For information on how to view the attributes of tickets, see Viewing Kerberos Tickets.

Ticket Lifetimes

Any time a principal obtains a ticket, including a ticket–granting ticket (TGT), the ticket's lifetime is set as the smallest of the following lifetime values:

Figure 27–1 shows how a TGT's lifetime is determined and where the four lifetime values come from. Even though this figure shows how a TGT's lifetime is determined, basically the same thing happens when any principal obtains a ticket. The only differences are that kinit doesn't provide a lifetime value, and the service principal that provides the ticket provides a maximum lifetime value (instead of the krbtgt/realm principal).

Figure 27–1 How a TGT's Lifetime is Determined

Diagram shows that a ticket lifetime is the smallest
value allowed by the kinit command, the user principal, the site default,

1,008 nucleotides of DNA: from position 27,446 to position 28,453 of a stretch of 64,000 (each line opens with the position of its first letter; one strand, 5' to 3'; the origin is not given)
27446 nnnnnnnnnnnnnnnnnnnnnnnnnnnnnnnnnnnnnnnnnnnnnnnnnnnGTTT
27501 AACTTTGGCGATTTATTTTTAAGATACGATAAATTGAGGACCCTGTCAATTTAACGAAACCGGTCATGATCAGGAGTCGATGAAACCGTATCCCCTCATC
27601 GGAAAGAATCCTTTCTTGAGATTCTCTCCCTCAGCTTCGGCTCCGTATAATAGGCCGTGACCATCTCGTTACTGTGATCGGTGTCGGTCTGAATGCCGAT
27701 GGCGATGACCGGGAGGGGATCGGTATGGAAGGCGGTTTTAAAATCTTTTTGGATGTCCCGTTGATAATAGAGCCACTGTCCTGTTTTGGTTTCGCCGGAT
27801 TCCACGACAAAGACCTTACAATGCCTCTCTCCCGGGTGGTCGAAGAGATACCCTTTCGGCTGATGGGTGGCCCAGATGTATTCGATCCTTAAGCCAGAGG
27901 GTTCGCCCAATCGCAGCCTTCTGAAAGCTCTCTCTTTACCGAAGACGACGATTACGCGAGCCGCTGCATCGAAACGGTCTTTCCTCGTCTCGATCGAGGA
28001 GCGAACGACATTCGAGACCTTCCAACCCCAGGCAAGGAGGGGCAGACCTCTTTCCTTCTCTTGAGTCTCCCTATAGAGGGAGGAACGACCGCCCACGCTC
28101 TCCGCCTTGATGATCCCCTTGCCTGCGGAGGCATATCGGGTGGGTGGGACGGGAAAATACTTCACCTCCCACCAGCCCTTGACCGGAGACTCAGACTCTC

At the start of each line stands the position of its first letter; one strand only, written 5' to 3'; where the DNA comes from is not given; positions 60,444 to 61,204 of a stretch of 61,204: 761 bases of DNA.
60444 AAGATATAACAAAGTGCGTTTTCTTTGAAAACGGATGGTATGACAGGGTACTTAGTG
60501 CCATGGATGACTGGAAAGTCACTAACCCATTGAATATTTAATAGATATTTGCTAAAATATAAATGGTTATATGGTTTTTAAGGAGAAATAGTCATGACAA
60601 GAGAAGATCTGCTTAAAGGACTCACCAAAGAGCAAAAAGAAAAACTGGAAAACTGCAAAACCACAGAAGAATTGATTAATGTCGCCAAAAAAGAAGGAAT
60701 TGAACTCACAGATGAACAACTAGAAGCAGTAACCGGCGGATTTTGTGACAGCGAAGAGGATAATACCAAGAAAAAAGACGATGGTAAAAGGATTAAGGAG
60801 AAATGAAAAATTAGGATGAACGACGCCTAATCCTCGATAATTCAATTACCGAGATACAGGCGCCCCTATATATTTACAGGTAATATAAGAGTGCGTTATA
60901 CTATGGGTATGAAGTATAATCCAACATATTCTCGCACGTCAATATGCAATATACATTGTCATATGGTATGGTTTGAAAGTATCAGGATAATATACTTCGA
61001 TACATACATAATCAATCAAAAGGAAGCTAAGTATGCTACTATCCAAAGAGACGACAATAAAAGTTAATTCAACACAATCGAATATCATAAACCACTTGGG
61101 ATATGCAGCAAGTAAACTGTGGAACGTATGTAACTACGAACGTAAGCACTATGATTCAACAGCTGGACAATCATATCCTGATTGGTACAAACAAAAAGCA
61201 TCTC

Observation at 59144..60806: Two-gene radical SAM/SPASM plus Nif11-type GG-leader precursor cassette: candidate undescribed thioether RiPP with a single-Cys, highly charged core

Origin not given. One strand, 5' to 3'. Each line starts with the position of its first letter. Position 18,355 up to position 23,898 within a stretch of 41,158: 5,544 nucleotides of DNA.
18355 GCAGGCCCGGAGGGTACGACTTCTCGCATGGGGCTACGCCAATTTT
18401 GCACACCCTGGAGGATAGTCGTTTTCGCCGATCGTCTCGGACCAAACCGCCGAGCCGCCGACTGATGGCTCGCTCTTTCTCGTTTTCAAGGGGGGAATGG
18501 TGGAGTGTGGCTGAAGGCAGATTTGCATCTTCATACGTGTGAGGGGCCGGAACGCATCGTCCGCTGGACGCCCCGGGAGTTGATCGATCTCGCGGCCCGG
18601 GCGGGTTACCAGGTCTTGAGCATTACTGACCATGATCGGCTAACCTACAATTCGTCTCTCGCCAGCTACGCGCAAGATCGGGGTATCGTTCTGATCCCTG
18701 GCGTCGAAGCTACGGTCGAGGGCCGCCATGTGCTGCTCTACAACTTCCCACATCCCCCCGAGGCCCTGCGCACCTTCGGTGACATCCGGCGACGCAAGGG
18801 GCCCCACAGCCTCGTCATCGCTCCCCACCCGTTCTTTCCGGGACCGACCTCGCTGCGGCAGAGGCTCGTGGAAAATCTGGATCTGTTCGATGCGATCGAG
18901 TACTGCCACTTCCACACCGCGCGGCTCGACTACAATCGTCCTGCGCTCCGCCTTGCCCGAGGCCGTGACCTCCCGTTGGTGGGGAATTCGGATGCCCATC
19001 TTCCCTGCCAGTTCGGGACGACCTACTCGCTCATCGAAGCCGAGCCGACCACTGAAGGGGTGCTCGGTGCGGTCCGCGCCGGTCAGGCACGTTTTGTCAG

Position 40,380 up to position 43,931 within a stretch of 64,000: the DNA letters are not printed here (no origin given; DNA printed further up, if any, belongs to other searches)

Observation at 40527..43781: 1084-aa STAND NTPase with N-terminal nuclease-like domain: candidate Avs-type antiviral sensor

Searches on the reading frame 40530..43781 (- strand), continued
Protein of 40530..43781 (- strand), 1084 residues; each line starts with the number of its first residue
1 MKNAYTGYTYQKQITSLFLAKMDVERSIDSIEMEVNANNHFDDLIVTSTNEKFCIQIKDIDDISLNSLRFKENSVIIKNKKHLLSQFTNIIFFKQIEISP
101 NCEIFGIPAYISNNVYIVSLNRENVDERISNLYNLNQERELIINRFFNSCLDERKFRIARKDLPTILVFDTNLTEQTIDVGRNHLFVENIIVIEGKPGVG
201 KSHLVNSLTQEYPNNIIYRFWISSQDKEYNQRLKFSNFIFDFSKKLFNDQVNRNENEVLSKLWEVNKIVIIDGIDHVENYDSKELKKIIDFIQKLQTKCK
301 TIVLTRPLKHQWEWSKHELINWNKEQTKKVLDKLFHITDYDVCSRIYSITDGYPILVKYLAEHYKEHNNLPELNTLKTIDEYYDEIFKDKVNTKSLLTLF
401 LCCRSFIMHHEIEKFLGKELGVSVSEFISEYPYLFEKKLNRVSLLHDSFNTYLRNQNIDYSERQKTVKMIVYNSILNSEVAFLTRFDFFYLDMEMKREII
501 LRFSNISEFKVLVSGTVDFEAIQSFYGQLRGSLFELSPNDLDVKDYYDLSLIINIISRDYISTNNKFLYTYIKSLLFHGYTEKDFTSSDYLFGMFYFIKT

and the ticket granter.

The renewable ticket lifetime is also determined from the minimum of four values, but renewable lifetime values are used instead, as follows:

Kerberos Principal Names

Each ticket is identified by a principal name. The principal name can identify a user or a service. Here are examples of several principal names.

Table 27–4 Examples of Kerberos Principal Names

Principal Name 



A principal for the master KDC server that allows access to the KDC when you are changing passwords. 


A principal that is used by the kclient installation utility.


A principal used by the ftp service. This principal can be used instead of a host principal.